The challenge of covering all the bases

FBI's tenacious fight against terrorism and fraud


By Paul Sweeney

Despite the FBI's renewed emphasis on battling terrorism since 9/11, it still ranks fighting public corruption and white-collar crime as top priorities. And the agency says it now uses a more efficient force in a triage system to tackle fraud of all stripes. 

On Sept. 11, 2001, FBI agent Christine Monaco was working in New York City, dealing with organized crime. On that fateful morning she was on her way to a Brooklyn courthouse where she was due to give testimony to a grand jury in a mob-related case - only to be called back to Manhattan.

She has been working the anti-terrorism beat ever since.

"We still have a very robust white-collar crime and organized crime force," Monaco said in an interview. "But after what happened down the block [from the FBI's New York office in lower Manhattan], our efforts against terrorism had to be stepped up."

Although Monaco's experience on 9/11 is just the story of one agent with the Federal Bureau of Investigation, her personal experience has broader implications. In the nearly five years since 19 radical Islamic terrorists hijacked four airplanes and crashed three of them into the World Trade Center and the Pentagon, causing the deaths of some 3,000 persons, the FBI has shifted its focus. Instead of concentrating on just battling white-collar criminals, organized crime and drug-trafficking, its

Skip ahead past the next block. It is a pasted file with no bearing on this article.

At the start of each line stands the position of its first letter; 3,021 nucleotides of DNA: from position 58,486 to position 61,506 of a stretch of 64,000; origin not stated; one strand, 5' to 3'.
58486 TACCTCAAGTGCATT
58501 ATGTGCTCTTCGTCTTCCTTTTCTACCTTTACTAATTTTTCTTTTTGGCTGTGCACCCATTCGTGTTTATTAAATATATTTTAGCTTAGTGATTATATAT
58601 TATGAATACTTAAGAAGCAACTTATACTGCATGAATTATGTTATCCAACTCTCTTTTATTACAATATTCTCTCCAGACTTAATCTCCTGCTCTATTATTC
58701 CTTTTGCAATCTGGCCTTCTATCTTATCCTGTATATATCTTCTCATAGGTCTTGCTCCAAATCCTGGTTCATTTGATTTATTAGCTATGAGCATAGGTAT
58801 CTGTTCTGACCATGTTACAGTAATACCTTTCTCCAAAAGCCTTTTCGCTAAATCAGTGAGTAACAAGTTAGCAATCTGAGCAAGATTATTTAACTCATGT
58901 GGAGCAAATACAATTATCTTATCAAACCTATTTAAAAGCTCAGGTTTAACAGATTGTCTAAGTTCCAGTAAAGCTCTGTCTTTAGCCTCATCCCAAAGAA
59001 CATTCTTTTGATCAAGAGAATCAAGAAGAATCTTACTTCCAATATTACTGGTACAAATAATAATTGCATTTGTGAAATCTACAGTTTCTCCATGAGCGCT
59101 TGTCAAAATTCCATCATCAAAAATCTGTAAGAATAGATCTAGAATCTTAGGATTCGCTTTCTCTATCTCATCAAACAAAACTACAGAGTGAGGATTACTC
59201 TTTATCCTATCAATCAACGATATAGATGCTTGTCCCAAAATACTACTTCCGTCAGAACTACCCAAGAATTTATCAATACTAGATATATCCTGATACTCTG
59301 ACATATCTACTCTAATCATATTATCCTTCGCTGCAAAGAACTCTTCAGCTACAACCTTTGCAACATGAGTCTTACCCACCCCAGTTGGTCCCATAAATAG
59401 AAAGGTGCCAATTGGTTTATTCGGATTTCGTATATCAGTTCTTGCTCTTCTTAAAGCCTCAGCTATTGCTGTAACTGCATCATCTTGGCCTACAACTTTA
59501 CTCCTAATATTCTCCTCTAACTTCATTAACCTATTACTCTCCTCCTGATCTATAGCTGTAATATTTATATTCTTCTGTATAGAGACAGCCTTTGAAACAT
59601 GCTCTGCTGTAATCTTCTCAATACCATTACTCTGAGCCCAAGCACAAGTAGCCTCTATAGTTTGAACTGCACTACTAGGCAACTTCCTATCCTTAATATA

No. 1 priority understandably is combating terrorism.
So much so that, according to a lengthy, 200-plus-page audit by the U.S. Justice Department's Office of Inspector General (OIG), there has been a 38 percent reduction in the overall number of white-collar crimes that the FBI has referred for prosecution between 2000 and 2004, the most recent year for which figures have been compiled, as well as a 37 percent rollback in organized crime referrals. At the same time, terrorism-related cases referred by the agency rose by a whopping 846 percent in the established areas of international and domestic terrorism while new areas of FBI probes - involving such areas as terrorist financing and terrorism-related identity theft - have gone from essentially zero to scores of cases being referred for prosecution


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